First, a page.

The word “discriminate” means “to note or observe a difference; distinguish accurately.” (Dictionary.com.) Unlawful employment discrimination references a different definition: “to make a distinction in favor of or against a person or thing on the basis of the group, class, or category to which the person or thing belongs rather than according to actual merit.” (Dictionary.com.)
Federal, state and local laws prohibit employers of certain sizes from distinguishing among their employees because of their membership in a particular group or class. The main federal anti-discrimination law, Title VII of the Civil Rights Act of 1964, applies to companies with 15 or more employees. State or local laws, however, can apply to companies with as few as 1 employee.
Title VII prohibits employers from making business decisions, such as who to hire, who to promote, what compensation to provide, who to fire, because of an employee’s sex, race, color (skin lightness or darkness), national origin, and religion. Other federal laws address employment discrimination on the basis of age, disability, pregnancy, genetic information, and citizenship. State and local laws often extend these categories to include such as marital and/or familial status, sexual orientation, veteran’s status and gender identity. Taking employment action in favor or against a person because of his or her membership in a category protected by a law applicable to the location of a business would be discriminatory and therefor unlawful. Businesses would be prudent to focus on merit and ability, making employment decisions because of an employee’s production record, accomplishments, demonstrated leadership skills, years on the job, or other business-related reason. Failure to do so can embroil a company in a litigation alleging wrongful discriminatory termination, wrongful failure to hire, or other discrimination allegation.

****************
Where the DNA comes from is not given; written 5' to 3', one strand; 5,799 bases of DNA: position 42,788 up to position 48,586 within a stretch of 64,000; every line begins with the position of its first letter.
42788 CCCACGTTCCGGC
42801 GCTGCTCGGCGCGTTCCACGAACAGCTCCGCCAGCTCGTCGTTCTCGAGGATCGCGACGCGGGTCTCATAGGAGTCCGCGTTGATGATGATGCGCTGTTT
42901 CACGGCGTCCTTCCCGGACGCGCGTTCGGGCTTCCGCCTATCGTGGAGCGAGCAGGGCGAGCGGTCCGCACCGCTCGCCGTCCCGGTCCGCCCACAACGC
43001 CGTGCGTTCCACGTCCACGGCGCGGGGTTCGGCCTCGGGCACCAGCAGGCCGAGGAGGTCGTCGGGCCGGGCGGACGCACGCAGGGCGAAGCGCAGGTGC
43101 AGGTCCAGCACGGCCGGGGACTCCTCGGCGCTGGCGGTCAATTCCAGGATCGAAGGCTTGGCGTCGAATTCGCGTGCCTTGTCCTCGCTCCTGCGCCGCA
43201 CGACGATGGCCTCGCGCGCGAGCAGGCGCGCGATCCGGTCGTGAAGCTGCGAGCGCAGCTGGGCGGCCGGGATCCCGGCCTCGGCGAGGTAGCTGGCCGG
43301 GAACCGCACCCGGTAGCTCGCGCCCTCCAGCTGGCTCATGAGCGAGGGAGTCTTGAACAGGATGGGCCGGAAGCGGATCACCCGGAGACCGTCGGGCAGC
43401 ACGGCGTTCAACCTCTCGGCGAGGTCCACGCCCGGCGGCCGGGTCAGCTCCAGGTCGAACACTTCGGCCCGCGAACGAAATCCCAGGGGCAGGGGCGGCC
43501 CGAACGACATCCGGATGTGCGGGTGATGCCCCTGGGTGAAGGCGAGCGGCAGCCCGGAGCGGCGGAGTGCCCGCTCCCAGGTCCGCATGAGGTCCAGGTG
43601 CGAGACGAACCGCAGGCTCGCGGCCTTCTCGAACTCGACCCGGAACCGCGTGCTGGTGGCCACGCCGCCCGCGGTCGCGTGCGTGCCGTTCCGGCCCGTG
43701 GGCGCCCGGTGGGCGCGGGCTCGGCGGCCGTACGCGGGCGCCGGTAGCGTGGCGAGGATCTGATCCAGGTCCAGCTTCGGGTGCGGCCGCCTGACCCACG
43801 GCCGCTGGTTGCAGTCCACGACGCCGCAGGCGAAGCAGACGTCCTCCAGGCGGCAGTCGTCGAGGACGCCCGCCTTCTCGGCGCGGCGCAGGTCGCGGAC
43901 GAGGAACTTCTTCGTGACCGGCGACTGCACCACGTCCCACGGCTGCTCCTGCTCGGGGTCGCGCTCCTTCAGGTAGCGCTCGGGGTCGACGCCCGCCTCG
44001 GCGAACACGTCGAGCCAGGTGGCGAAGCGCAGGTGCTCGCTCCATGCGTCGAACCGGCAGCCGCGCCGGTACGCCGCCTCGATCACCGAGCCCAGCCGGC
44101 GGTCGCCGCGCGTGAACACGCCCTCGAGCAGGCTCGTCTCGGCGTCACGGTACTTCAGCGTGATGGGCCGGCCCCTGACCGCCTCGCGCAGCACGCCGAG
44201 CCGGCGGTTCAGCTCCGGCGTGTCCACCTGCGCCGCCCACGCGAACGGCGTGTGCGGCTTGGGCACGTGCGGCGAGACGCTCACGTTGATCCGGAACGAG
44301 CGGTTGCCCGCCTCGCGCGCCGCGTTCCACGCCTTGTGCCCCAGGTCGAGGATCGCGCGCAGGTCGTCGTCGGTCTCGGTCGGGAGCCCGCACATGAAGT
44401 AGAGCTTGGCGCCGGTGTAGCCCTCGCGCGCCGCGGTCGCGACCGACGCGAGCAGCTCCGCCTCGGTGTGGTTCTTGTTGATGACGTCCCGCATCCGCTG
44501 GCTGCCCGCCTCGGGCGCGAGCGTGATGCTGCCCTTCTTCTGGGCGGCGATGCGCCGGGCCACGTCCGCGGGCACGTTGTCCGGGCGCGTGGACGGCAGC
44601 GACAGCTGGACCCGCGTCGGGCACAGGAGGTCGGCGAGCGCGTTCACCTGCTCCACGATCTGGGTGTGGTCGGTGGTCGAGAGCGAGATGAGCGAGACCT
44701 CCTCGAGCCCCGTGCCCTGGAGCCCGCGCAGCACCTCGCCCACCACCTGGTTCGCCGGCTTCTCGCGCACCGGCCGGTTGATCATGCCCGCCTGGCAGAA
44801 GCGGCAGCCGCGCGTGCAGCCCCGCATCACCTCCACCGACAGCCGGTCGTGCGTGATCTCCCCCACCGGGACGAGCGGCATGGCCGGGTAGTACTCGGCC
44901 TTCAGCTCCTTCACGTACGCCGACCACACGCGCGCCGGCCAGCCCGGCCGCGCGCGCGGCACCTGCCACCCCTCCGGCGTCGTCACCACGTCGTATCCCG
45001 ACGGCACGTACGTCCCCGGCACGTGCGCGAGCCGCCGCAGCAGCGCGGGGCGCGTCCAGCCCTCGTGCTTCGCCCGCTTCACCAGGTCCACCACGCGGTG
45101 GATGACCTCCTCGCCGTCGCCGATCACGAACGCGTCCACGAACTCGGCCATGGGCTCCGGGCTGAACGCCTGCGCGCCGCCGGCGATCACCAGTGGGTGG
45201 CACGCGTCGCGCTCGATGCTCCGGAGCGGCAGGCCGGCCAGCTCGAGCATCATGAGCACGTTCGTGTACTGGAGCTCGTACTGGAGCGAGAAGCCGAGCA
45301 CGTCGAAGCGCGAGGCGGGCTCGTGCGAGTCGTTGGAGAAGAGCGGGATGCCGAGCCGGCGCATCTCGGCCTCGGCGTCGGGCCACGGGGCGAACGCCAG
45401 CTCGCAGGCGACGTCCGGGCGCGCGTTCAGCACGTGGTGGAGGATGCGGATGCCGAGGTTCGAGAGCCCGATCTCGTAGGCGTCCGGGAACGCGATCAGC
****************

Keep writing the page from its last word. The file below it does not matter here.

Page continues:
Employees can claim they were subjected to one of two types of discrimination – disparate treatment and disparate impact. “Disparate treatment” discrimination is wrongful, discriminatory treatment of an employee with the intention of treating the individual differently because of his or her protected category. For example, an employee claiming that she was let go because she is Hispanic is complaining of disparate treatment discrimination.
“Disparate impact” discrimination can occur when an otherwise neutral policy or practice has the impact of discriminating against a group of individuals because of their membership in a protected category. An example is a high-school diploma requirement for a position that has the effect of precluding African-Americans from that job, when that requirement is not actually job related. In a famous case, Griggs v Duke Power Co., decided by the U.S. Supreme Court in 1971, that requirement effectively kept African-American applicants from certain roles because they lacked a diploma—although they were otherwise qualified for the job. “Disparate impact” discrimination need not be intentional for an employee to have a successful claim. A company fighting such a claim would need to show that the requirement that had a discriminatory effect was reasonably related to the job.
Employment lawyers have experience advising companies on actions to take to avoid discrimination claims, and they defend businesses against employment discrimination lawsuits when they occur. Companies of any size would be prudent to seek employment counsel to ensure their employment policies and practices avoid discriminatory actions and effects.